Permian Period

Definition - What does Permian Period mean?

Permian Period is one of the geologic periods that lasted 299 to 251 million years ago. Permian period is also one of the last periods of Paleozoic Era, succeeding the Carboniferous and preceding the Triassic of the Mesozoic. The Permian era concept was introduced in 1841 by geologist Sir Roderick Murchison, who named it after the ancient kingdom of Permian.

Petropedia explains Permian Period

The global geography of the Permian period included massive areas of land and water. In the beginning of the Permian, the motion of the Earth's crustal plates had brought much of the total land together, fused in a supercontinent known as Pangea. Many of the continents of today in somewhat intact form met in Pangea (only Asia was broken up at the time), which stretched from the northern to the southern pole. Most of the rest of the surface area of the Earth was occupied by a corresponding single ocean, known as Panthalassa, with a smaller sea to the east of Pangea known as Tethys.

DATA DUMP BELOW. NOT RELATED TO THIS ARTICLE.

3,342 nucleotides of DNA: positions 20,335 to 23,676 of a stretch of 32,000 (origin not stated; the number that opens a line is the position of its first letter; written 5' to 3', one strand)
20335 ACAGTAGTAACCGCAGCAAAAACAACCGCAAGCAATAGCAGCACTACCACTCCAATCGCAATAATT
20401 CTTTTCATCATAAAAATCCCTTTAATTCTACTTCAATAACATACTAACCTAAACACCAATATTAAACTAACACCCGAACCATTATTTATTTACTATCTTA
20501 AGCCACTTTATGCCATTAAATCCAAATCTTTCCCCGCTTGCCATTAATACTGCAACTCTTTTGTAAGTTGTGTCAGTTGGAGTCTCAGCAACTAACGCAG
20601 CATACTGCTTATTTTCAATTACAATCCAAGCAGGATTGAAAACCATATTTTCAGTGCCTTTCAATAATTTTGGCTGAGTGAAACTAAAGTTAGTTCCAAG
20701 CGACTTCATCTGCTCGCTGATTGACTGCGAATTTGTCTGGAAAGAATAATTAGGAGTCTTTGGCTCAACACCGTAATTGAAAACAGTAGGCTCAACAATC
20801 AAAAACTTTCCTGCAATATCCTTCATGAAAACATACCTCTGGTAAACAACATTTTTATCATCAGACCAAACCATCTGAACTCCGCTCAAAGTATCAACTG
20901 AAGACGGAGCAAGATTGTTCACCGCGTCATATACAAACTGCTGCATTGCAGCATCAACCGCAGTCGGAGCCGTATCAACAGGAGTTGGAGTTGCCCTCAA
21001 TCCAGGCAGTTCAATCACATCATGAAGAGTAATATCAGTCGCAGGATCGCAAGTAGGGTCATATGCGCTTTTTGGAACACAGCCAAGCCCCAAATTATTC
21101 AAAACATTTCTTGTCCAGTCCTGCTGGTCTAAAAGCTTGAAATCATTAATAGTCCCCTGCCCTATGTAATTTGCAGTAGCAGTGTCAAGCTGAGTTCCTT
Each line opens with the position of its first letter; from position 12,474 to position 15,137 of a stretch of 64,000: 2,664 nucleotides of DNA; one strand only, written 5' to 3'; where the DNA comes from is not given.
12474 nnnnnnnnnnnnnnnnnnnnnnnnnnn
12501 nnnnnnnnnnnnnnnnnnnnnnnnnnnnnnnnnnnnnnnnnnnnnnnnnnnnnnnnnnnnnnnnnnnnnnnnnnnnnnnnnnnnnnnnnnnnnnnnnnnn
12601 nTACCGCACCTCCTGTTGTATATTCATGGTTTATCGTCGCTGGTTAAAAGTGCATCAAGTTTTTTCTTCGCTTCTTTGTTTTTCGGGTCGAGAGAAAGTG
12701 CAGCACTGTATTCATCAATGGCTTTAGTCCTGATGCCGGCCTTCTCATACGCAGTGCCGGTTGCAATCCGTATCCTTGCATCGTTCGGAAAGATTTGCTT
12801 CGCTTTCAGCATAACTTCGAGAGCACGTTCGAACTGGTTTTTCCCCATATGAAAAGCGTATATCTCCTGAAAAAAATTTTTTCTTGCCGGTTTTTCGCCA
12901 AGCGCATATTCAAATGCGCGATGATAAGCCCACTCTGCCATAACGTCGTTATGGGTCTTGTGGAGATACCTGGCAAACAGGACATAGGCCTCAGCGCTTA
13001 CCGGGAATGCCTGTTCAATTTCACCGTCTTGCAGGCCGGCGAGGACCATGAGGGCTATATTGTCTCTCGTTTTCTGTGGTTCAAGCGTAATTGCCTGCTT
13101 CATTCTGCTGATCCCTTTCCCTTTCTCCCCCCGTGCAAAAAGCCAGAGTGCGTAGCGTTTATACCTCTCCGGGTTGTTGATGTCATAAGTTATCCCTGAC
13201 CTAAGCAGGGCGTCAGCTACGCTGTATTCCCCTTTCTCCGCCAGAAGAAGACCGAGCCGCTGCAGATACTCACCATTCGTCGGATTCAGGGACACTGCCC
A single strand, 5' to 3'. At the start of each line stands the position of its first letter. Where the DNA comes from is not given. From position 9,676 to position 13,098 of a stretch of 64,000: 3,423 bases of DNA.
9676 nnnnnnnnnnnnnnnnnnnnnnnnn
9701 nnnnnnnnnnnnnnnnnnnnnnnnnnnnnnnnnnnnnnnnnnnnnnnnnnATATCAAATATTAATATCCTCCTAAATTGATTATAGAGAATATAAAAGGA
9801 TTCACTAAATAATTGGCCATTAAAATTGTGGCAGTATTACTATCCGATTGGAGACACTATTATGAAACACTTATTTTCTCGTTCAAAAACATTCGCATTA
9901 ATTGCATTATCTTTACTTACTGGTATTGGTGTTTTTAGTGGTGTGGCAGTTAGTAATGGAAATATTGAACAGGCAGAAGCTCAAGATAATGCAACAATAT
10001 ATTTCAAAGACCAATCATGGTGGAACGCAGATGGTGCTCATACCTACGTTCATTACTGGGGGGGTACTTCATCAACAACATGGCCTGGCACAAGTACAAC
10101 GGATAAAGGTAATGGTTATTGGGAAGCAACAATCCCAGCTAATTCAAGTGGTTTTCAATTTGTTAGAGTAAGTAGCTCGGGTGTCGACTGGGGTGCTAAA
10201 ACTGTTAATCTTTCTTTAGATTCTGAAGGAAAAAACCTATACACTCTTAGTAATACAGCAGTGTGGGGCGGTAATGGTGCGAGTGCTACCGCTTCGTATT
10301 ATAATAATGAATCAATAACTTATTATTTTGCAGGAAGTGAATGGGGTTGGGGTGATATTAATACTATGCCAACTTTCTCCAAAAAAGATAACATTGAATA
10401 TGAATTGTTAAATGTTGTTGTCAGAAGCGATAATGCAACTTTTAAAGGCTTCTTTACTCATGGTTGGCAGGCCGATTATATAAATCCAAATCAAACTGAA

Models indicate that the interior regions of this vast continent were probably dry, with great seasonal fluctuations due to the lack of a moderating effect provided by nearby bodies of water. Only portions of this interior region received rainfall throughout the year. There are indications that the climate of the Earth shifted during the Permian, with decreasing glaciations as the interiors of continents became drier.

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